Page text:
Duggan, Tlaib concerned of census undercount in Detroit, asking to hear census workers' experiences

Detroit mayor Mike Duggan and Congresswoman Rashida Tlaib are asking for testimonials from census workers in the city after they believe the population was vastly undercounted compared to other areas in Michigan and other low-income cities across the country. 

The two spoke at a news conference Wednesday afternoon to say they're collecting evidence and information now from census workers so that, once the official Detroit count from the Bureau is reported in December and if they feel it is undercounted, they're ready to appeal. 

"If they got the count right, that's great. But we cannot be scrambling in December if they got it wrong," Duggan said. "If you want to help the city get funded for the next decade ... we just want you to call and tell us the truth." He mentioned that, based on information from DTE Energy about energy hookups, city officials believe the population in Detroit has increased. 

Duggan laid out a timeline Wednesday for when non-response follow-up for census counting began in Detroit. He said the non-response follow-up, which is knocking on doors of households that haven't responded during the initial self-reporting era, is the single most critical aspect of the census process to get accurate counts in cities. 

He said nationally the non-response follow-ups began as early as July 16, though no areas in Michigan were selected at that time. Finally, on August 6, Duggan said two areas in Michigan were selected to begin the door knocking - Lansing and Oakland County. He said at the time Lansing had a 70% response rate and Oakland County had an 80% response rate - the highest in the state of Michigan. Detroit's self-response rate was at 50%. 

Then on August 11, he said Detroit was added into the door knocking process and that the work would continue through Oct. 31. But the work was shut down early on Oct. 15.

"The truth of the matter is, they started later in Detroit, they understaffed Detroit and they shut it down early for one reason. There appears to be a national strategy to undercount cities and it appears to be hitting Detroit most effectively," Duggan said. 

He and Tlaib are asking those who were hired to do census counting in Detroit to contact them and just tell them honestly about their experience. The number to call is 866-20-COUNT.

"We need information from census workers who worked in Detroit and surrounding areas who are willing to come forward to just tell us the truth of what happened. Were you out working full days? Did you have the appropriate lists of what houses to go to? Did you have proper supervision? Did you have tablets? All we're asking for is for people to come forward and tell us the truth," he said. "I would be very happy to find out that I'm wrong but all evidence that we have right now suggests there was an undercount effort here."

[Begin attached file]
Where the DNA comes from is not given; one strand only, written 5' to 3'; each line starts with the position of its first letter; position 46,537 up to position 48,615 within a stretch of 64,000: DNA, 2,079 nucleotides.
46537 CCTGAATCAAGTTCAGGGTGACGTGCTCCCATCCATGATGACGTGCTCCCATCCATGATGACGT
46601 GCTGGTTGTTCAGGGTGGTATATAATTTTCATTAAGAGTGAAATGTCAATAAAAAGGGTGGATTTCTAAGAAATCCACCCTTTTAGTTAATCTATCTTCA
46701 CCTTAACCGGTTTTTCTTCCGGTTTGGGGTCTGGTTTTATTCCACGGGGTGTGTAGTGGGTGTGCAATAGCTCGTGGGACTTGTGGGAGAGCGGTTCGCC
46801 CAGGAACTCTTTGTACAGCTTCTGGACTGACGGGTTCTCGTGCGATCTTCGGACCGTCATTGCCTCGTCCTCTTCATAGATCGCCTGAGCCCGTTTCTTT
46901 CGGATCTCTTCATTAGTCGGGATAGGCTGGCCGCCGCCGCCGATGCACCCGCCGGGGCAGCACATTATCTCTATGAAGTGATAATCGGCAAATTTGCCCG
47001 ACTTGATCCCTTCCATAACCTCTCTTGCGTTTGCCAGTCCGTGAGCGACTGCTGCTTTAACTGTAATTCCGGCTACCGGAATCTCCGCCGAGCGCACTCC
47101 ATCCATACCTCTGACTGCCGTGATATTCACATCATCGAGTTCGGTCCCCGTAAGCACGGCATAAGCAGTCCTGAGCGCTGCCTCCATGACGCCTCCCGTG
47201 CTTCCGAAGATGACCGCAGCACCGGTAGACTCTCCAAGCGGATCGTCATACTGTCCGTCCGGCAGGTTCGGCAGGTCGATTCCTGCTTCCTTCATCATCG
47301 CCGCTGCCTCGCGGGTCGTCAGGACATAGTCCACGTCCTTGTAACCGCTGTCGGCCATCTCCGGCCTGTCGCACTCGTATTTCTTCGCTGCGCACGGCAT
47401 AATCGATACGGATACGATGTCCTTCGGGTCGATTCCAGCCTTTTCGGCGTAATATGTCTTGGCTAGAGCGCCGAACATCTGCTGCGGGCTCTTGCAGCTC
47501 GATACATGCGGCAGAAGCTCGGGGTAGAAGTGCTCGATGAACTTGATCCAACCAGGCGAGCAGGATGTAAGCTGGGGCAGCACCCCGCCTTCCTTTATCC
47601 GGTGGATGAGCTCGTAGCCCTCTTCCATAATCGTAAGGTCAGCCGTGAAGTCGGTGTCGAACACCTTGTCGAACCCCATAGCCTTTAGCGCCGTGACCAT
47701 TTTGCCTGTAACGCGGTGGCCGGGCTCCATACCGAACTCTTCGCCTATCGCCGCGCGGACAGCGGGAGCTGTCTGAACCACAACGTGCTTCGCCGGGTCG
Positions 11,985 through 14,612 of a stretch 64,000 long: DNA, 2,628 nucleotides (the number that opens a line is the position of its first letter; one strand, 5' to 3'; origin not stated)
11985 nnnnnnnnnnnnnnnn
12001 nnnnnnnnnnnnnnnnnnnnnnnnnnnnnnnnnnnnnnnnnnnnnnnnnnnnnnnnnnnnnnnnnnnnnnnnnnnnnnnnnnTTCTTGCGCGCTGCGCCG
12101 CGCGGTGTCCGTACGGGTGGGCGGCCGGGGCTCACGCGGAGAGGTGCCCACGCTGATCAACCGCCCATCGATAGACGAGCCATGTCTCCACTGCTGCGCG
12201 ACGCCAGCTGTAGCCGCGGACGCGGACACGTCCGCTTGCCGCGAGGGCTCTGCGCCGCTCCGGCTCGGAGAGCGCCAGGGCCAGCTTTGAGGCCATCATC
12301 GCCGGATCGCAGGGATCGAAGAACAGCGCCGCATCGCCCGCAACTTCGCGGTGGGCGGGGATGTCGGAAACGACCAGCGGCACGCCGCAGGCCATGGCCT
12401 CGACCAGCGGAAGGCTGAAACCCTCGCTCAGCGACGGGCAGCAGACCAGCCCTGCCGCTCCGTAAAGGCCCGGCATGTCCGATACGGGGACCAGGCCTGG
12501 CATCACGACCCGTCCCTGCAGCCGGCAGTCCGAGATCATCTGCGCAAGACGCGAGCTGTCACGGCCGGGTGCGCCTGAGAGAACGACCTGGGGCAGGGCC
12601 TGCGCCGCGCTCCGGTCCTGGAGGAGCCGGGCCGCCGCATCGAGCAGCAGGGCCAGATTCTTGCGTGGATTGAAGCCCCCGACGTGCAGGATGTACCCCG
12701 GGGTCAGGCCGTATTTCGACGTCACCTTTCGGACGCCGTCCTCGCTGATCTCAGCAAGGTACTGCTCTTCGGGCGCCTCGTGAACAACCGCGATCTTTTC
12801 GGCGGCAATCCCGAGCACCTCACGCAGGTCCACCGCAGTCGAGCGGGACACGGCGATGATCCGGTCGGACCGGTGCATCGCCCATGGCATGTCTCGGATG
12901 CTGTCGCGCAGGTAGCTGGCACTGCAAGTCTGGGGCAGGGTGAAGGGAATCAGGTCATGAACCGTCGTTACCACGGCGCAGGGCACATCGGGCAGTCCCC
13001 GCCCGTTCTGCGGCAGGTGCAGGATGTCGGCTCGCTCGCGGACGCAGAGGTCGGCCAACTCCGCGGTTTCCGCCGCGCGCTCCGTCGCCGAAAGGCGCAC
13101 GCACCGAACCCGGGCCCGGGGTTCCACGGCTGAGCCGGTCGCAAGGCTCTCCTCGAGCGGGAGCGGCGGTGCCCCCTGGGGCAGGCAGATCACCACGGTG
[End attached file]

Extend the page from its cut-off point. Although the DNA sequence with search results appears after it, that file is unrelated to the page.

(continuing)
"This is about showing up for our neighborhood. This is about showing up for our communities," Tlaib said. "If you worked in Detroit, show up for each other. We need to make sure this current administration doesn't shortchange us because we'd have to live with this count for a decade."

One census worker in Detroit, Clois Foster, was at the news conference as well and said her work environment was unsafe and unorganized. She said she would not get case assignments for houses until sometimes as late as 5 p.m. after she had been available for work since 10 a.m.

Another census worker Anthony Brenson said he was able to spend days efficiently in Macomb County and was surprised to hear how behind Detroit was in the process and how long it took workers to get case assignments. 

"Yes, this could have been somewhat pandemic-related but we want to make sure there wasn't ill intention. But even if it was a lack of resources, you can't say you report to the mayor or myself that you did this but you actually didn't. Because that's unfair," Tlaib said of the census efforts.

"I think people on the ground in Detroit were honestly trying to do their best," Duggan said. "I'm not as much focused on whose fault it is, I am focused on was the count done as thoroughly and professionally in Detroit as other parts in the state and in the country? That's the evidence we're trying to gather."

Once again, if you were a census worker in Detroit and would like to share your experience - the number to call is 866-20-COUNT.